Why do pharmaceutical companies pay doctors?

Why do pharmaceutical companies pay doctors?

Why do pharmaceutical companies pay doctors?

Pharmaceutical companies have paid doctors and other healthcare professionals considerable sums over the years. Studies have found a correlation between these payments and which drugs doctors are most likely to prescribe.

Time and time again, studies show that doctors who receive money from a particular company related to a specific drug are considerably more likely to prescribe it than their counterparts who have not. The pattern can be seen throughout healthcare and relates to many major drugs and patient conditions, including asthma and diabetes.

Among the 50 most prescribed drugs, ProPublica found consistent correlations. For example, the drug Linzess is used to treat severe constipation and irritable bowel syndrome. Allergan and Ironwood, the pharma company that manufactures Linzess, paid nearly $29 million to doctors, primarily through meals and speaker fees related to Linzess. In 2016, the doctors who received these payments wrote 45% more prescriptions for the drug than those who didn’t.

Of course, these findings were not just relegated to Linzess. The study also showed higher prescription rates for drugs like Mybetriq, with 64% more prescriptions. Similarly, Restasis, a drug to treat dry eyes, saw doctors who received payments related to the drug 141% more likely to prescribe it.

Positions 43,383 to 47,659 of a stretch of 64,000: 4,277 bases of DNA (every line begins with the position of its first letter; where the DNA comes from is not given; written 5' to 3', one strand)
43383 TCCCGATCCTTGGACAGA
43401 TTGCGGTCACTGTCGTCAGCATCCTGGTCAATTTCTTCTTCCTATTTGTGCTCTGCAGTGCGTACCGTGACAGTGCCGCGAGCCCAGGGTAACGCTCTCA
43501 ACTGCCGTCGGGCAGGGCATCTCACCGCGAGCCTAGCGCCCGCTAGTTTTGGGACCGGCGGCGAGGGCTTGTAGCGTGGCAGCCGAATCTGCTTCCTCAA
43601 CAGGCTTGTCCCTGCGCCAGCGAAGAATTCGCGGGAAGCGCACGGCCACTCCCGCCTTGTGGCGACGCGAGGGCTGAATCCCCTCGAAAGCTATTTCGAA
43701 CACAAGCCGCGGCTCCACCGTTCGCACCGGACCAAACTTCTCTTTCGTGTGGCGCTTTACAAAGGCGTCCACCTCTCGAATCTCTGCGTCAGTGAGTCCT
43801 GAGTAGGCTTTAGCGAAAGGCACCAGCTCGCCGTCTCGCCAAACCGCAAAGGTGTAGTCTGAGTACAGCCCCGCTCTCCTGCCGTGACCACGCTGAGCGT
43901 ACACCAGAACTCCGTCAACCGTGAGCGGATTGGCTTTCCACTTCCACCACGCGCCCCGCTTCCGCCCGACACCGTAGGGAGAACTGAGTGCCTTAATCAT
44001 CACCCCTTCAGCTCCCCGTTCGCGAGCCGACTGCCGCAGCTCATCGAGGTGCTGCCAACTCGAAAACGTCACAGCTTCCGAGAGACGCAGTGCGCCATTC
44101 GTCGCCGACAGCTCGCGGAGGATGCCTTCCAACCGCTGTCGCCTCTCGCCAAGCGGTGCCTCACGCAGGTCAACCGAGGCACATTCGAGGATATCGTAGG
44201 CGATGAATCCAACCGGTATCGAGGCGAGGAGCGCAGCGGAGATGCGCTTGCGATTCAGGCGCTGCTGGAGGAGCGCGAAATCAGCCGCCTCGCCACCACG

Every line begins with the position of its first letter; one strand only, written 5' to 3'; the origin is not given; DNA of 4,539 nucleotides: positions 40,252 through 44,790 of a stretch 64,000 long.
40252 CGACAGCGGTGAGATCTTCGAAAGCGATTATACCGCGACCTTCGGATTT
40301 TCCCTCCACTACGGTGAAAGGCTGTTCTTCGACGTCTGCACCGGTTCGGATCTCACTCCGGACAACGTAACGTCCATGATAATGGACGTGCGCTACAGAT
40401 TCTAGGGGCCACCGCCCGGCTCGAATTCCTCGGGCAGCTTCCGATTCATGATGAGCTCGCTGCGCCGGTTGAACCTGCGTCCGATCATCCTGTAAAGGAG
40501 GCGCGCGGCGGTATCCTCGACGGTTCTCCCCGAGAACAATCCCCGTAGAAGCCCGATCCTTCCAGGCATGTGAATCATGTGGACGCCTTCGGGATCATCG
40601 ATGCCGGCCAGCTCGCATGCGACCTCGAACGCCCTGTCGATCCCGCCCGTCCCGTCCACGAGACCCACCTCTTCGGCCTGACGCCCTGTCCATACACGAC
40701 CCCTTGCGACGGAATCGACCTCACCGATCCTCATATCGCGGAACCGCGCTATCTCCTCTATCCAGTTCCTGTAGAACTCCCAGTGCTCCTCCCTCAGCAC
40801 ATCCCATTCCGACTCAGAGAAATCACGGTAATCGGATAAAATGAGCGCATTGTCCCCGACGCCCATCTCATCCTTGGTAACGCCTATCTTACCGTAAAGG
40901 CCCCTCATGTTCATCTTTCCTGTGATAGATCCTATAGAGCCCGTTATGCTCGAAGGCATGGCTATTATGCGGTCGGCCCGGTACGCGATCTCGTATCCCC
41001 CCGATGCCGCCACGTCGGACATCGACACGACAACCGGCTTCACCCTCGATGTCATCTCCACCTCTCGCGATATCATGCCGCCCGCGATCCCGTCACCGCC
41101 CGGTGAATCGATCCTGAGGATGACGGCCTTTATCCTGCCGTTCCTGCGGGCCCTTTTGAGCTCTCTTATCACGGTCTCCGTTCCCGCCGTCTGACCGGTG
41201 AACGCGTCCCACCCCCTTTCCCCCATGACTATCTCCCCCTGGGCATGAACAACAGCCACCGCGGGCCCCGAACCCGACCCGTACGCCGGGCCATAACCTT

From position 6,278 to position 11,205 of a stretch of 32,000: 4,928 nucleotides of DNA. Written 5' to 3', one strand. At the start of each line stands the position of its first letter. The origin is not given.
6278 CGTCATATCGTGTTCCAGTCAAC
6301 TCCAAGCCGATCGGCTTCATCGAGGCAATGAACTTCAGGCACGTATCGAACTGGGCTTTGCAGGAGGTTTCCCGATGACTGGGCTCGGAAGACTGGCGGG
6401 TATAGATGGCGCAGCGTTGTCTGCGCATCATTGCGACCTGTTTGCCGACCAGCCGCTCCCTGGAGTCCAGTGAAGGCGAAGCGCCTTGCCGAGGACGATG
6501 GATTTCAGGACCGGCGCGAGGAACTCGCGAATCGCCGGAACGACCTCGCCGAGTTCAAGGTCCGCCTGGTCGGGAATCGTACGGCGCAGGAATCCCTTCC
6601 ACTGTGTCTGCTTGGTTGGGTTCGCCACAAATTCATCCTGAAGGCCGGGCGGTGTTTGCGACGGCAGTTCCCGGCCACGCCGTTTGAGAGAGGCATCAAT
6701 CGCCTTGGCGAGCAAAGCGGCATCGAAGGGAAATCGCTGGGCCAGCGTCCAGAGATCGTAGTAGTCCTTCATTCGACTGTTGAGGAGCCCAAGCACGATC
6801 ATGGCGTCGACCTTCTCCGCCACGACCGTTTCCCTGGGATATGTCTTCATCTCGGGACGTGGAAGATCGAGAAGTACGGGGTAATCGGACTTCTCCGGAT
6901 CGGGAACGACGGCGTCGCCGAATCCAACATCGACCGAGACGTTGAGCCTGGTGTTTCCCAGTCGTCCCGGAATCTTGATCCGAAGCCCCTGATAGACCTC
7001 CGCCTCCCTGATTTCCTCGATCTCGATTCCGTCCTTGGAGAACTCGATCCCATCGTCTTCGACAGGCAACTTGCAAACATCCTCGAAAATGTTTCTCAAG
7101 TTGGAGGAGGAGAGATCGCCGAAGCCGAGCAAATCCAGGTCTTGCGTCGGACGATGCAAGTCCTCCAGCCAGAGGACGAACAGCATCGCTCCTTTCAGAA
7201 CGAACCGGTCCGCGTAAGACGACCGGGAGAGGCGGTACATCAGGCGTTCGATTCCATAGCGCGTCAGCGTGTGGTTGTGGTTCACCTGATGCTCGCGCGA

The study found that the pattern held for 46 of the 50 drugs studied.

This is just one of many studies to find similar results within the medical sector. Furthermore, it shows clear bias for prescribing drugs where payments were made in relation to those same drugs. Such findings are concerning and could potentially negatively impact the treatment patients receive.

Given the potential risk to the public, particularly those in vulnerable positions, like patients, it is unsurprising that stricter reporting and transparency are now required through legislation like the Sunshine Act.

The pharmaceutical speakers bureau

Of course, there are legitimate reasons for exchanging money. Still, everyone involved in the medical and pharma industries must keep these payments transparent. This includes payments to physicians and key opinion leaders for pharmaceutical speakers bureau events. Pharmaceutical companies hire and train physicians to speak and sell various drugs and other medical devices at these pharmaceutical bureaus.

Pharmaceutical companies are one of just a few businesses that cannot sell their goods directly to customers, so the speakers’ bureau is a vital cog in the machine.

All exchanges of money or items of value must be reported to CMS to maintain the utmost transparency within the pharma and medical industries. So even if a physician is legitimately and legally hired to sell products to other physicians at a pharmaceutical speakers bureau, they must still report the exchange, i.e., their fee.

Speaker management software, such as that provided by MedCompli, can help. The MedCompli speaker program keeps everything needed for management all in one place. With MedCompli, you can organize key opinion leaders and the event, ensure compliant reporting, track logistics, and coordinate your team. You can even register and track attendees and analyze pharmaceutical bureau-related costs.

Schedule a free MedCompli demo today to see first-hand what it can do for you.